“Count off seven weeks [shavuot] from the time you begin to put the sickle to the standing grain.” (Deuteronomy 16:9)
What were the disciples of Yeshua (Jesus) doing for seven weeks after Passover?
For the first 40 days, they sometimes talked, walked, and ate with their risen Rabbi and Messiah. And they likely did what all Jewish people were doing at that time.
They were Counting the Omer (Sefirat haOmer).
Counting the Omer Leads to Liberty, Perfection, and Wholeness
Some Jewish authorities say an omer is a bundle of stalks (sheaves) of harvested grain. Others say it is just a small grain.
Yeshua resurrected the same day that the Jewish people were commanded to bring their omer of barley to the Temple as a wave offering. This day was also known as Firstfruits!
Firstfruits is a day to remember the Lord is our provider, so we give back to Him a portion of what He gives to us. It is also the day that Yeshua (Jesus) was resurrected, becoming the Firstfruits for all of us (1 Corinthians 15:20).
Yeshua’s resurrection was not meant to end God’s work on earth.
On the contrary, the disciples who trained with Yeshua for more than three years now embarked on a time of waiting and preparing after His death and resurrection before beginning their new assignments. They just didn’t realize what God was planning for them.
During this time, the Jewish people were waiting, too—for Shavuot (also known as Pentecost from the Greek word pente, meaning 50).
The Torah instructs the Jewish people to count seven weeks (49 days) from the time of the wave offering until the evening of the festival of Shavuot.
“From the day after the Sabbath, the day you brought the sheaf [omer] of the wave offering, count off seven full weeks [Sabbaths].” (Leviticus 23:15)
Seven full weeks is 49 days.
Since the number seven (sheba) in Scripture often represents wholeness, perfection, and completion, these seven weeks are significant.
For example, in six days God created the universe. But on the seventh day, His work was completed and He rested (Genesis 2:2).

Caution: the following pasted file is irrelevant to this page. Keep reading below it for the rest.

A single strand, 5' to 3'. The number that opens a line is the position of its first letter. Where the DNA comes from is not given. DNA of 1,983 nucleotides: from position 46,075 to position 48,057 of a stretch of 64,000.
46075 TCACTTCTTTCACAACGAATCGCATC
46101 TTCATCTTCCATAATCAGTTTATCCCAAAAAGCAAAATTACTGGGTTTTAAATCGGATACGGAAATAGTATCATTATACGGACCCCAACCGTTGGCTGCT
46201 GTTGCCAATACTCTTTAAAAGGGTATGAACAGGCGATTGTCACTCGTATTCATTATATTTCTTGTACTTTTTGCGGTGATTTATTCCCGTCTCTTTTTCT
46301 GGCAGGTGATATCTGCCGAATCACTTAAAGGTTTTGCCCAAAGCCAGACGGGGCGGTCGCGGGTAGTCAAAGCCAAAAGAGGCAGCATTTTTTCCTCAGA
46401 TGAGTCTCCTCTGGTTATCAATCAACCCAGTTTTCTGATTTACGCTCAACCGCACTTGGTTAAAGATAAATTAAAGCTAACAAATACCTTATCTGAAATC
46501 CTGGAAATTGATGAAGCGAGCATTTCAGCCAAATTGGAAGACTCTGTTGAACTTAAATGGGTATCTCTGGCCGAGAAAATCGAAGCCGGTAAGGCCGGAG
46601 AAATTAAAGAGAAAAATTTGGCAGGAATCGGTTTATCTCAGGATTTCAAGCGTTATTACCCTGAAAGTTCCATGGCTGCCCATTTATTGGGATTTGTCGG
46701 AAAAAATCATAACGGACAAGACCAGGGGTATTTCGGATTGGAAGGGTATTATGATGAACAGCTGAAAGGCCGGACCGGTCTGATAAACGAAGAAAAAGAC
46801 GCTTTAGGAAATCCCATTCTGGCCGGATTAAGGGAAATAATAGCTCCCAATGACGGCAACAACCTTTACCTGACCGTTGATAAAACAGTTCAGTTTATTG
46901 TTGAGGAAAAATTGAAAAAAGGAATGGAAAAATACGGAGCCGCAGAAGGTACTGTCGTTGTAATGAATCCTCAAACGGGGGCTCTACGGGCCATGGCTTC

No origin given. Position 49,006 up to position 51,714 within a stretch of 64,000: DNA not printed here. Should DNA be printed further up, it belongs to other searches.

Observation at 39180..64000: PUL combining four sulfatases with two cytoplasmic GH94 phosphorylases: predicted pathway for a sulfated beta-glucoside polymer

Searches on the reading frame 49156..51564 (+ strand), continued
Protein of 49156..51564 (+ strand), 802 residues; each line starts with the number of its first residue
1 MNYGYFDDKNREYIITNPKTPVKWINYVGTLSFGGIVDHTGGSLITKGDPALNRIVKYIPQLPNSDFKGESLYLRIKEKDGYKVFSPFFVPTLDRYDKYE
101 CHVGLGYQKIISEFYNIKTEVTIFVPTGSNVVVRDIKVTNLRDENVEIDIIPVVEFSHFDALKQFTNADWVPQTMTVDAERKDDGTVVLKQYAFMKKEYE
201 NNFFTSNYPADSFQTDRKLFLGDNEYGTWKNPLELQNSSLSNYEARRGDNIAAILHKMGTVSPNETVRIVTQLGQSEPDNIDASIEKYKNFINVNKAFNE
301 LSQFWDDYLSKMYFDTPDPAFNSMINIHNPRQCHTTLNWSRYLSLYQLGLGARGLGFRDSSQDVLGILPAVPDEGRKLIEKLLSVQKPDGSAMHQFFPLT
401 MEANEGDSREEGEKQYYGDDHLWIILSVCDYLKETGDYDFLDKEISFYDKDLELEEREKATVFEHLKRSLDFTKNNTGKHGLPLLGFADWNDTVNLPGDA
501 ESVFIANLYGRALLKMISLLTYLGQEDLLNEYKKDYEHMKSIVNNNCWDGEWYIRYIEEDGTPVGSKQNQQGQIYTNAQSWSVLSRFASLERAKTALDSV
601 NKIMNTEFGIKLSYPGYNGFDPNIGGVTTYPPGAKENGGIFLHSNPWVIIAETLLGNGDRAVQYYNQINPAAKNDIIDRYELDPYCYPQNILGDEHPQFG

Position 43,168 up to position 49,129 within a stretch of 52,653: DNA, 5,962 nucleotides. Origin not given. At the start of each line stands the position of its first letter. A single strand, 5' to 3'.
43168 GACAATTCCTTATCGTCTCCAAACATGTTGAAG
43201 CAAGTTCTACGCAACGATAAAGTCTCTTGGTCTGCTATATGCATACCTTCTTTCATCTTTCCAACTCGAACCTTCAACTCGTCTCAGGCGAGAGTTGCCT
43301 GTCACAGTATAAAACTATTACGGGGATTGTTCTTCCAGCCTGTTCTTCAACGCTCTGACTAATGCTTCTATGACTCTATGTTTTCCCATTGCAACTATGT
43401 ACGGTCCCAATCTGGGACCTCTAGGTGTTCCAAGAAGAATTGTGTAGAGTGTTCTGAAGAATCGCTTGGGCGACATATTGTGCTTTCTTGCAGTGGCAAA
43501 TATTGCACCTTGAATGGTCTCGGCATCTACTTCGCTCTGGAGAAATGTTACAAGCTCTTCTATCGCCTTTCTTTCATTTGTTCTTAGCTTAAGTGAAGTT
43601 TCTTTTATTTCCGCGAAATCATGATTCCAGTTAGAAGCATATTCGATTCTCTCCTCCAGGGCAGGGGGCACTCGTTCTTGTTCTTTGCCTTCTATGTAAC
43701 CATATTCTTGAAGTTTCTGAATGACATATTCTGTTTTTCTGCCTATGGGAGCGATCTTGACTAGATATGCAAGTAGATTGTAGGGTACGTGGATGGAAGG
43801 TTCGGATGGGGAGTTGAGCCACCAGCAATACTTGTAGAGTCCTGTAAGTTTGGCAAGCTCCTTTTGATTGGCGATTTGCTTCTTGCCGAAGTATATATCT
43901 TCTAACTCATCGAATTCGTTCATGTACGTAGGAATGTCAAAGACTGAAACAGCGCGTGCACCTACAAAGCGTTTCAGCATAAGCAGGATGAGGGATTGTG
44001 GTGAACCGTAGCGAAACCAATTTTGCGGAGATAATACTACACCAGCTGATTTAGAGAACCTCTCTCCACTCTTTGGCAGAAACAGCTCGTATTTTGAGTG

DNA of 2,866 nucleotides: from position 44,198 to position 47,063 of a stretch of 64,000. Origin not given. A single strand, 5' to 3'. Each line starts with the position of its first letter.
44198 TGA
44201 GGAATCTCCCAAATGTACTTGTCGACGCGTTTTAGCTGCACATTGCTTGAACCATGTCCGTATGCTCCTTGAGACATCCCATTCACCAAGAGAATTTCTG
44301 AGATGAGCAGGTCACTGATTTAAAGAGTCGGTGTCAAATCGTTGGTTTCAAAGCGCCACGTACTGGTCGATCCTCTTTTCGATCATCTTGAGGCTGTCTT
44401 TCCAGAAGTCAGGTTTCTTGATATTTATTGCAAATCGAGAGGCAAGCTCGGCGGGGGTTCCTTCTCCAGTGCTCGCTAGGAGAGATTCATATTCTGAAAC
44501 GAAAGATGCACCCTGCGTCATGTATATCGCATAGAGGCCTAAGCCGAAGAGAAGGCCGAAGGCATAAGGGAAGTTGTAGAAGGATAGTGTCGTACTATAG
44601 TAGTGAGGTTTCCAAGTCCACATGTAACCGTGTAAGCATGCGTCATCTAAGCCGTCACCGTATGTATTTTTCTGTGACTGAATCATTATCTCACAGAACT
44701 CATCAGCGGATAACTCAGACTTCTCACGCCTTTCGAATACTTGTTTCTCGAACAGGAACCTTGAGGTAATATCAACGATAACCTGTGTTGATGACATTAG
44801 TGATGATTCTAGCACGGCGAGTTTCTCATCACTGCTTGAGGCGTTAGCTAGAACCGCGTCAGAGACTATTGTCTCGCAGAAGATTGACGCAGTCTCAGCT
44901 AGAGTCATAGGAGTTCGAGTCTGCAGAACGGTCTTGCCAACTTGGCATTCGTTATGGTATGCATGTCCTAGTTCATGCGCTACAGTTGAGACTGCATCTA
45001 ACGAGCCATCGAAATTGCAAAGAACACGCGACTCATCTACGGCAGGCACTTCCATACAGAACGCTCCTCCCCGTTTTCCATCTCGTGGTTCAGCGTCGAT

Therefore, the counting of the omer for seven weeks of seven days (49 days) represents the expectation of something that will bring perfection and completion into the world.
Yeshua’s Disciples Count the Omer
Jewish people don’t literally count stalks of grain. Each night after sunset (which is when the Hebrew day begins) they symbolically count the omer as they recite a blessing. Tonight, they will say:
“Blessed are You, Lord our God, King of the Universe, who has sanctified us with His commandments, and commanded us concerning counting the Omer. Today is 26 days, which is three weeks and five days of the Omer.”
Before His death, Yeshua most likely counted the omer along with His disciples. And it is during this time of counting that Yeshua resurrects and appears for 40 days, giving “many convincing proofs that he was alive and spoke about the Kingdom of God” (Acts 1:3).
Forty is also a symbolic number — it represents preparation.
The Jews wandered in the desert for 40 years as God prepared the next generation to enter the Promised Land. And Yeshua Himself was tempted by Satan in the Judean desert for 40 days.
Now, during these 40 days after His resurrection, Yeshua set out to prepare His disciples for something big! (Acts 1:3)
First, He wanted to make sure that they knew He was alive. But they also needed to know that He was the prophesied Messiah, their Lord and God, and that they now had an important assignment to accomplish. So He makes several appearances.
Day 1: Yeshua appears to Mary Magdalene at the tomb (John 20:16), other women (Matthew 28:9), and disciples on the way to Emmaus. He even eats with those disciples later that day (Luke 24:13–30).
Day 2: He appears to Peter (Luke 24:34; 1 Corinthians 15:5) as well as the apostles who are in a locked room without Thomas. He shows them His hands and feet and says, “Peace be with you! As the Father has sent Me, I am sending you.” (John 20:19–23)
At this meeting, He opened their minds to understand the prophecies of Scriptures, telling them how “Messiah would suffer and rise again from the dead the third day, and that repentance for forgiveness of sins would be proclaimed in His name to all the nations, beginning from Jerusalem. …